Slimming Down

Dell and Kraft Foods reveal that their waste streams are shrinking.

Waste generators continue to show they’re serious about reducing their environmental footprints. The Round Rock, Texas-based computer manufacturer Dell says it has reduced the amount of packaging material it uses by 18.2 million pounds since 2008. The announcement was featured in the company’s 2009 Corporate Responsibility Report.

Dell also says its packaging now contains 32 percent recycled content. The company has a goal of its packaging containing 35 percent recycled content by 2010, which would represent a 40 percent increase from 2008.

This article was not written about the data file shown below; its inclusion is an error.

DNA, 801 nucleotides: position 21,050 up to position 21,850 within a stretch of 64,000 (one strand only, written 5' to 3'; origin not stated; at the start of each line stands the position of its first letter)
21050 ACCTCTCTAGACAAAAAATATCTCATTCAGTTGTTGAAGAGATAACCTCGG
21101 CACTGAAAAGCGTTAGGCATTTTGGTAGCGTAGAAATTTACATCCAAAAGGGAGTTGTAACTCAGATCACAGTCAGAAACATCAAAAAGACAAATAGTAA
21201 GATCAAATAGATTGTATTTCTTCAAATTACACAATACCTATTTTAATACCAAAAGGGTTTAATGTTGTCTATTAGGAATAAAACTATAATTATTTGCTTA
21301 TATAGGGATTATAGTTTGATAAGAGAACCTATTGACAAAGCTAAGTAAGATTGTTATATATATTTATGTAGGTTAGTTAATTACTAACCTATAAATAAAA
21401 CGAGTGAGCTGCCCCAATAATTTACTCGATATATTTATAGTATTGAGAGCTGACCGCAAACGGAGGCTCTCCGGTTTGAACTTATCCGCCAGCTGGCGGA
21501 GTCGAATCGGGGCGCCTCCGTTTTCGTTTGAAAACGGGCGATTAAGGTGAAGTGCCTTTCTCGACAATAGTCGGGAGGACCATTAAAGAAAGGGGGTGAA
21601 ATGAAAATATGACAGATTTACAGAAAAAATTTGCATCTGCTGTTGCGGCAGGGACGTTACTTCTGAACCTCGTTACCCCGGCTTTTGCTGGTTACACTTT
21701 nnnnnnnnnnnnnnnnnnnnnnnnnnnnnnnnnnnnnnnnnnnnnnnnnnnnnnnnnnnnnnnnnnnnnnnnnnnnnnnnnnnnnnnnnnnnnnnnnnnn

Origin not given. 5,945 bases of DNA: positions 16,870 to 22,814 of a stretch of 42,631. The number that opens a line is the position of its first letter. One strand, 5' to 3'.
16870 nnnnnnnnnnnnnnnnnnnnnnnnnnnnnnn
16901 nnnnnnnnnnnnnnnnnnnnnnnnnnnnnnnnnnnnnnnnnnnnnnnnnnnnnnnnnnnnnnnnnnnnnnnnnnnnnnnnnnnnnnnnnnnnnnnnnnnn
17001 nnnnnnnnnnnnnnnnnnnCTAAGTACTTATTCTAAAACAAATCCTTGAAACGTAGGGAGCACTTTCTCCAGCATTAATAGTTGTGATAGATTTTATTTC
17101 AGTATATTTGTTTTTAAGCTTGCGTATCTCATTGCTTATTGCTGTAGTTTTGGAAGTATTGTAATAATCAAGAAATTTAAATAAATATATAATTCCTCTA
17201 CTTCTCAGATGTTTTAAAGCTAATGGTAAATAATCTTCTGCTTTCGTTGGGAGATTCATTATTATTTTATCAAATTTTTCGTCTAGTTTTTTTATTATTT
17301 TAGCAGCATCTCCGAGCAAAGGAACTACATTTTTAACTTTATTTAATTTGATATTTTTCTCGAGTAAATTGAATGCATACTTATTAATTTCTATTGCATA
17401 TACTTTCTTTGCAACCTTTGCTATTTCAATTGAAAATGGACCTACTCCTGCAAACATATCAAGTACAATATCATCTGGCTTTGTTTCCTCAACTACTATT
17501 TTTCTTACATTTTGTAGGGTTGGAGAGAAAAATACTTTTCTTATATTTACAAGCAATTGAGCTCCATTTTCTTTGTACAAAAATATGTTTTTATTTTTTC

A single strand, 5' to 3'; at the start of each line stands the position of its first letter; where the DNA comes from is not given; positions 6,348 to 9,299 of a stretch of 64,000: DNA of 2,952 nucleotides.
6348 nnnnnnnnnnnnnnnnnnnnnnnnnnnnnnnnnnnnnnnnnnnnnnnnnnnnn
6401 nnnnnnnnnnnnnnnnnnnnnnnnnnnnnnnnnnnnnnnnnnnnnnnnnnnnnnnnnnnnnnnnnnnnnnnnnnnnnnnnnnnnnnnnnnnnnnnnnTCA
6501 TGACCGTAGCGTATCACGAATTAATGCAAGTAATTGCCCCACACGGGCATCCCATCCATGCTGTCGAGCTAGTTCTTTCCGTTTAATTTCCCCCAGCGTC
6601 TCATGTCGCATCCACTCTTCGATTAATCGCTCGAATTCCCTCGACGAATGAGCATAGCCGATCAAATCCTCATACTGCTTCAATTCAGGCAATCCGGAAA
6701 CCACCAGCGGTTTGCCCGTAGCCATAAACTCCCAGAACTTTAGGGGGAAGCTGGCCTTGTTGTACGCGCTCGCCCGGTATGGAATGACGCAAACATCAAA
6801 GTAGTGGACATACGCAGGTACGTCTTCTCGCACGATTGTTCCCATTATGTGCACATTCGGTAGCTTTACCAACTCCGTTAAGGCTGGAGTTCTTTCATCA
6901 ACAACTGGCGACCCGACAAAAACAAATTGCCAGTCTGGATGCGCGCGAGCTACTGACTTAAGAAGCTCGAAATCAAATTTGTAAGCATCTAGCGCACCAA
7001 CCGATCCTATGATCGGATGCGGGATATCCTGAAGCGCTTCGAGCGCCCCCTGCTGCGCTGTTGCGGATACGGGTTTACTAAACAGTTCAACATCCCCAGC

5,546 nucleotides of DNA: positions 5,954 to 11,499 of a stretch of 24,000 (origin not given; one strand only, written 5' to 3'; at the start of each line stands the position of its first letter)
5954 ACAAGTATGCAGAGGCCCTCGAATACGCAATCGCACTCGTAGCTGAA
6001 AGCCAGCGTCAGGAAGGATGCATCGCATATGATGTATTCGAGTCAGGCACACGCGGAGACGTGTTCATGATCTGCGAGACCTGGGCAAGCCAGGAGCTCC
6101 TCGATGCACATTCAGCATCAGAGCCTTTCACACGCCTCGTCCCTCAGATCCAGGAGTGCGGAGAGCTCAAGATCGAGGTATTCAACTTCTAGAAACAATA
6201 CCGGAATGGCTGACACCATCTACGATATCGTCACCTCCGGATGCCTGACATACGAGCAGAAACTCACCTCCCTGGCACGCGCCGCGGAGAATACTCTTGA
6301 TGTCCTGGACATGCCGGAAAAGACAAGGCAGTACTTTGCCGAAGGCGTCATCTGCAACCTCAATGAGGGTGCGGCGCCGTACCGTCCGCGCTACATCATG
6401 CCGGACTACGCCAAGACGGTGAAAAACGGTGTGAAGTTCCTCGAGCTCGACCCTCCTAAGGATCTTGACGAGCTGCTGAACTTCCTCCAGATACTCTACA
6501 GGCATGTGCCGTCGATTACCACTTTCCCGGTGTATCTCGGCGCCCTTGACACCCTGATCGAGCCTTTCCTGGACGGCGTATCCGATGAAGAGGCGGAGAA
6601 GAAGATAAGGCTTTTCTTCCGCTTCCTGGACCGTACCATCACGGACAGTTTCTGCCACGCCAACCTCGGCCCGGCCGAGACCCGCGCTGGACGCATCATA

“Establishing these packaging goals has transformed my team from great packaging engineers to inspired environmental champions,” said Oliver Campbell, Dell’s senior manager of global packaging, in a press release. “The progress we’ve made has kept a lot of materials out of landfills, made responsible packaging disposal easier for customers and is making Dell a more environmentally responsible company.”

Meanwhile, Northfield, Ill.-based Kraft Foods announced recently that its manufacturing plants have reduced the amount of waste they produce by 30 percent since 2005. The company had set a goal of a 15 percent reduction by 2011. According to a statement released by Steve Yucknut, Kraft’s vice president of sustainability, the firm recycles or reuses 90 percent of the waste its manufacturing plants produce.

Additionally, Kraft says that nine of its facilities send zero waste to landfills. Three of those sites are in Canada. The other six facilities are in the United States.